Jul 26 2013

How the Nature of Warfare Is Changing in the Information Age

Every member of the military should be considered a cyberwarrior.

“A revolution is an idea that has found its bayonets.” — Napoleon Bonaparte

History is never kind to warriors who miss tectonic shifts in warfighting doctrine. That is especially true when the shifts are caused by breakthroughs in technology. Just ask the soldiers at Gettysburg felled by newly rifled muskets or the infantrymen overtaken by the treads of lightning-fast armored vehicles. These shifts typically follow major changes in global economic focus — revolutions where the old order is swept away and replaced by new norms, new powers and new bayonets.

The digital revolution known as the Information Age quietly arrived in the late 1970s as computer miniaturization took root and proliferated through the industrial economy. Mechanical systems were quickly modernized or replaced by digital devices that made almost every task easier, from remotely monitoring and controlling industrial equipment to flying jet aircraft. Software became its currency, and the Internet its enabler. Networking technology expanded its global reach into every facet of society. The Navy was not immune: Digital systems transformed the way we think about, plan for, defend and fight the nation’s wars.

The revolution is here. It is time to hone our cyber bayonets.

Data Creates Opportunities and Challenges

Cyberpower fundamentally changes the nature and focus of modern warfare. It provides both opportunity and vulnerability, and we have to man, train and equip Navy forces to deal with both simultaneously. Let’s focus first on opportunity. Cyber provides a nonkinetic means to deny, degrade, disrupt or even destroy an adversary’s ability to fight and function. Bits instead of bombs can render an adversary’s command and control, critical infrastructure or logistics useless — without firing a shot. We have to redesign the way we think about warfighting doctrine and operational planning to fully integrate cyber into the combat commander’s arsenal.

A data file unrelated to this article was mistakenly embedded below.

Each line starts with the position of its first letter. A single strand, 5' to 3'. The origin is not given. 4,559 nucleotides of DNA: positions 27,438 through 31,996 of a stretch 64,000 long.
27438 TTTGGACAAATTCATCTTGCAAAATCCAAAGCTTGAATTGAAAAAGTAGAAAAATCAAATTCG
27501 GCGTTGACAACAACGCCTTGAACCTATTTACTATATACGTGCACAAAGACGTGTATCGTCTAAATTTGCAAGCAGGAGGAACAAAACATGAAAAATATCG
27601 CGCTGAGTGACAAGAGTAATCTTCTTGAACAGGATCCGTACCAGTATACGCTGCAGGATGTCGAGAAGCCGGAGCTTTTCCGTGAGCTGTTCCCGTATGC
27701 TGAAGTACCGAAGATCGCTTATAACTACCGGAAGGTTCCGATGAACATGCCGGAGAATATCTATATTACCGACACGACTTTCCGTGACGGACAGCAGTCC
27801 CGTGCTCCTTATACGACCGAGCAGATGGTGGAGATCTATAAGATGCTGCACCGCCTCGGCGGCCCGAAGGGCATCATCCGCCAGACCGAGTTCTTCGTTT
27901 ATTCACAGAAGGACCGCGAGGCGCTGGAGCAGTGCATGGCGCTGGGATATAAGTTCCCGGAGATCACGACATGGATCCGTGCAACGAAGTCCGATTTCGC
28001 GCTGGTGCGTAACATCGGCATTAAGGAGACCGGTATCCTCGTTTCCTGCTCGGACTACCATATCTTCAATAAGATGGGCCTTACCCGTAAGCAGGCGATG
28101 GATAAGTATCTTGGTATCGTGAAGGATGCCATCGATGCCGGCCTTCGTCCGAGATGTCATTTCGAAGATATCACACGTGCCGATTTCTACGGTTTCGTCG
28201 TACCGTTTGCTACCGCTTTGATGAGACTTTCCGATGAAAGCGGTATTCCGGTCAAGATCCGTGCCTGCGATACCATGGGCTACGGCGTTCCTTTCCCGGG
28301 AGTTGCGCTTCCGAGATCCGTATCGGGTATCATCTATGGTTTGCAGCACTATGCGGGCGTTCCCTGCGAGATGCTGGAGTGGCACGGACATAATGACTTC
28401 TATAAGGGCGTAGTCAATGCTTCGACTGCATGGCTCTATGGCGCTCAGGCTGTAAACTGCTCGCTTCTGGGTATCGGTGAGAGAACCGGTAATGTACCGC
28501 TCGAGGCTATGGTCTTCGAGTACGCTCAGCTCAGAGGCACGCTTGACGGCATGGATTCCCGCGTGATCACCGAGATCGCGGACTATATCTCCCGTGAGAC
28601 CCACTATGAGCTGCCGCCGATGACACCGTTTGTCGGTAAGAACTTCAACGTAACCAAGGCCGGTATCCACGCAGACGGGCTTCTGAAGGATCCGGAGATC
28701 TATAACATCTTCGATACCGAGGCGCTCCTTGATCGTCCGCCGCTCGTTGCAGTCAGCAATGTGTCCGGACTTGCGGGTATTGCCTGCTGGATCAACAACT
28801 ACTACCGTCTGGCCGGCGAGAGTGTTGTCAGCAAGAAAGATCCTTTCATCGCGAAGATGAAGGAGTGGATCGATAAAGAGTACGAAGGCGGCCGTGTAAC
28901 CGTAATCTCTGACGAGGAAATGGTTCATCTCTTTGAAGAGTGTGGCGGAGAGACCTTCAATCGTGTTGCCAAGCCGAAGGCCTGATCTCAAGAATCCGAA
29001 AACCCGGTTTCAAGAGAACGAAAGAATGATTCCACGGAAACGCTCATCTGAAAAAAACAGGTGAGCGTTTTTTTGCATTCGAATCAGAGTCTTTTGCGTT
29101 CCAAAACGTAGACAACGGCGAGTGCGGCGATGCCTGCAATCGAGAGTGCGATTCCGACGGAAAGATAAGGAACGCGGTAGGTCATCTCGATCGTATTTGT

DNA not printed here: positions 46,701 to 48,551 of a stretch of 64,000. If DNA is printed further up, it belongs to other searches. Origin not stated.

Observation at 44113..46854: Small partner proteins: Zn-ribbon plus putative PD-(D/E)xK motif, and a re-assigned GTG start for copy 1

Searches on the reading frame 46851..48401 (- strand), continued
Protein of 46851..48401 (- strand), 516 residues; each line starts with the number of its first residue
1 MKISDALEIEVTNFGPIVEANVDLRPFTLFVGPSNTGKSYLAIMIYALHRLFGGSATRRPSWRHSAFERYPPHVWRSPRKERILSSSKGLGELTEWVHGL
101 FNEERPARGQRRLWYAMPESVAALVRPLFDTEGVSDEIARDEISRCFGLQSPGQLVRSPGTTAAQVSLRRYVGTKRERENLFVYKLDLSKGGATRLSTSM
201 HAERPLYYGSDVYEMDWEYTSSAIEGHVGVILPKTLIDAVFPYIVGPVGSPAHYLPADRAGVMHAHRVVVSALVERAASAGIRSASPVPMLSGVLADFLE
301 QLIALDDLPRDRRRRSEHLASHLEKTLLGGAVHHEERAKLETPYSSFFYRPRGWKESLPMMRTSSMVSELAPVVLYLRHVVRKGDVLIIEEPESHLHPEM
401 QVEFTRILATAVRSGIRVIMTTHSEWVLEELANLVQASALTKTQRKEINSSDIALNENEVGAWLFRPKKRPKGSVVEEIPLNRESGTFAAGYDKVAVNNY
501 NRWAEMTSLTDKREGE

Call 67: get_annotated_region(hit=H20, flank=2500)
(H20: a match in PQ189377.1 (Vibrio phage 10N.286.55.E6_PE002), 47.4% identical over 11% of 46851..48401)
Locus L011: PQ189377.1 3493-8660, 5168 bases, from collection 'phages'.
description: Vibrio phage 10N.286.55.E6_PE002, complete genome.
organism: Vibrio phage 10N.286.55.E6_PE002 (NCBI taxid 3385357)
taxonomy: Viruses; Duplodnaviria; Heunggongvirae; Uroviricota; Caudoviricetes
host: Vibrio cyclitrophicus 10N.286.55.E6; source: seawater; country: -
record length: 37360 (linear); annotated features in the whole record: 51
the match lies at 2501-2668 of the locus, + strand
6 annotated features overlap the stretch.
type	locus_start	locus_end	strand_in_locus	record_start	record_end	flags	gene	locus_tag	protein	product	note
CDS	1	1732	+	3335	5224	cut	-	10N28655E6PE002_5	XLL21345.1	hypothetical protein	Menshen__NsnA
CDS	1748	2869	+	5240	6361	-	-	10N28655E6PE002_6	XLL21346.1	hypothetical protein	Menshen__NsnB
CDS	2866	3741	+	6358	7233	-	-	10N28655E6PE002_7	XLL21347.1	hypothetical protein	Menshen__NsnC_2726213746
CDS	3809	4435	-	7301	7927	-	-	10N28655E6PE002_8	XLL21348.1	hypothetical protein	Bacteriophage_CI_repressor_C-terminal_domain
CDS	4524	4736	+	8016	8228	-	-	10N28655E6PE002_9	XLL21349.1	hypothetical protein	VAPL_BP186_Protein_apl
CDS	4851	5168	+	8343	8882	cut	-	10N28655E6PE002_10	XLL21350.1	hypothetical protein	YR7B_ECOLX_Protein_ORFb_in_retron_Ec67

Bits instead of bombs can render an adversary’s command and control, critical infrastructure or logistics useless — without firing a shot.

The U.S. Cyber Command and Navy mission partner Fleet Cyber Command/10th Fleet are performing that redesign today. At the same time, cyber opens unlimited possibilities in information superiority. As technologies rapidly evolve, we can tap the potential to share, integrate and utilize data in unimaginable ways. Our warfighters will see more, hear more and know more than our adversaries, giving us an asymmetric advantage on the battlefield. The Navy’s Information Dominance Corps was established to leverage that technology promise, but at the very core, every soldier, sailor, airman, Marine and Guardsman is a cyberwarrior. We have to think that way; we have no other choice.

New Threats Surface in the Information Age

There is a dark side, however, because the cyber vulnerabilities we exploit are the same vulnerabilities we have built into our own systems. From the microchip to the operating system, cyberthreats abound and proliferate at lightning speed among nation-state actors, terrorist cells, organized crime syndicates, hackers and others. Some of the threats we see and thwart — but some are clandestine, hidden in the digital clutter ­performing their covert thievery or just waiting for the right moment or vulnerability to strike. Our cyberdefense strategy must deal effectively with both. We need to think differently about the way we eye, buy and fly our cybersystems, so defense is agile, adaptable and built in from the ground up.

The Space and Naval Warfare Systems Command and the other Navy systems commands are knee-deep in that fight. By adopting a common defense-in-depth framework and enforcing information assurance through expanded technical authority, we are starting to address the fundamental cyber issues that exist in Navy systems. We are also working closely with resource sponsors to align funding to the biggest cyber risk areas. It is a long fight, but one we absolutely must win to ensure the Navy survives and thrives in the Information Age.


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